responded by asking Mel to join his band. Mel takes him up on the offer
and works on and off with Bland through 1981. In addition to his own albums
Mel , during this time, also appears on recordings by John Lee Hooker,
Lightning Hopkins, Roy Brown, Earl Hooker, Charles Brown and B.B.King.
1973 - Mel appears on "The California
Album" Bobby Blue Blands debut for the ABC label.
1976 Seeking a break from the road,
Mel moves to Nashville, where he is soon much in demand as a session player.
He becomes part of the newly burgeoning "Outlaw" movement transforming
Country music at the time, when he joins Tompall Glaser and his Outlaw
Band and appears on their MGM LP.
1978 Mel rejoins Bobby Blue Bland.
In this incarnation of the band, Mel moves over to the piano bench and
showcases his considerable piano and B3 skills.
1982 Taking a well deserved break from
music, Mel and Miss Angel move out to the country in Northeast Mississippi,
13 miles from the nearest phone.
1983 Recharged, Mel accepts a long
standing offer from Clifford Antone to join the house band at his renowned
Austin, Texas club. Here Mel works with the cream of the blues world including
Buddy Guy, Junior Wells, Stevie Ray Vaughn, Snooky Pryor, James Cotton
and Clifton Chenier.
1986 Albert Collins asks Mel to join
The Icebreakers and appear with him on his Alligator LP "Cold Snap".
1987 1989 Back at Antones, Mel
continues his stellar work with the house band and in 1989 releases "If
Its All Night, Its All Right" with The Silent Partners,
Russel Jackson (Bass) and Tony Coleman (Drums), on the Antones label.
Mel produces as well as contributing guitar, vocals and keyboards.
1990 Booked into The Pop-The-Gator
Club in Kitchener, Ontario four days before Christmas 1989, Mel decides
to stay and explore life in Canada. "I like being where Im
not suppose to be" chuckles Mel. The Canadian blues community welcomes
him with open arms.
1991 1997 Mel perfects his golf
game and builds up a circuit of club gigs in southern Ontario with his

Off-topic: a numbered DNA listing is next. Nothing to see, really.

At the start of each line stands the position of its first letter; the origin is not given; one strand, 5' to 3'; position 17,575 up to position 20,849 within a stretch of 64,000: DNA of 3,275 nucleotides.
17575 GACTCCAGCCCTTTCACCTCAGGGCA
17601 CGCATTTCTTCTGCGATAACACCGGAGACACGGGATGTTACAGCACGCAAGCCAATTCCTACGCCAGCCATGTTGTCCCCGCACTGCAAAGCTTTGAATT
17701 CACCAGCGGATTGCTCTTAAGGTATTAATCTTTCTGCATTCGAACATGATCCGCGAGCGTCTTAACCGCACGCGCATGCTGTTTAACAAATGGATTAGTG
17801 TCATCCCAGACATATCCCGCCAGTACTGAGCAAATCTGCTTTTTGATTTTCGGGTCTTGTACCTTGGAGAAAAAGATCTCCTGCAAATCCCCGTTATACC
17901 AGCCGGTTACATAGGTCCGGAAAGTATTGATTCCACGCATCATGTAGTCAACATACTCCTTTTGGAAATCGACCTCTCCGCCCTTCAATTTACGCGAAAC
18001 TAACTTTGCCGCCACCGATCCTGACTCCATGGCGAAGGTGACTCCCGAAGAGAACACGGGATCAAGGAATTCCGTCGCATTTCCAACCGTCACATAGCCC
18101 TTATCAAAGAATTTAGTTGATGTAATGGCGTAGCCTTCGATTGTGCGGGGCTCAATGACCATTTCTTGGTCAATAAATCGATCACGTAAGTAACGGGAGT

ace band "The Homewreckers" featuring John Lee on Keyboards,
Miss Angel on vocals, Al Richardson bass and Jim Boudreau drums.
1998 Mel appears on his old friend
Snooky Pryors Electro-Fi debut "Cant
1999 Mel records his Electro-Fi debut
"Neck Bones & Caviar".
2000 Mel records a duo CD with Snooky
Pryor for Electro-Fi entitled "Double Shot!".
Bones & Caviar" wins Mel the coveted W.C. Handy "Blues
Comeback Album of the Year" award." Double
Shot!", his CD with Snooky Pryor, is nominated for the W.C.
Handy "Traditional Blues Album of the Year" award. Mel tours
France in July, where "Neck Bones & Caviar"
wins both the esteemed " Grand Prix De LAcademie Du Jazz "
and Soul Bag magazines "Album of the Year" awards. Mel
Brown and The Homewreckers first live CD "Homewreckin
Done Live" is released worldwide October 23rd on Electro-Fi.
Source Material: Feature Story on Mel Brown by Jeff Hannusch
in Living Blues #154.
Mel Brown interview by Rusty Russell in Guitar Player August 2000.
The authors own interviews with Mel Brown.
DISCOGRAPHY as Sideman
L.A. Midnight Guitar
B.B.King and Bobby Blue Bland
Together for the first time
Cold Snap Guitar
Mighty Long Time Piano
Its a Sin To Be Rich Guitar,Organ,Electric
John Lee Hooker
Endless Boogie Acoustic Guitar
John Lee Hooker
Never Get Out of The Blues Alive Guitar and
Jimmy McGriff Dream Team Guitar
Juke Box Music Keyboards
Simply The Best Guitar
Funky Town Guitar
RELEASES ON THE ELECTRO- FI LABEL:
"Cant Stop Blowin" (E-fi 3359) Snooky Pryor with special
guest Mel Brown (1998)
"Neck Bones & Caviar" (E-fi 3363) Mel Brown (1999)
"Double Shot! " (E-fi 3367) Snooky Pryor and Mel Brown (2000)
"Homewreckin Done Live" (E-fi 3370) Mel Brown and The
"Blues - A Beautiful Thing" (E-fi 3394) Mel Brown and The Homewreckers (2006)
"Mel Brown - The DVD" (E-fi 3395) (2006)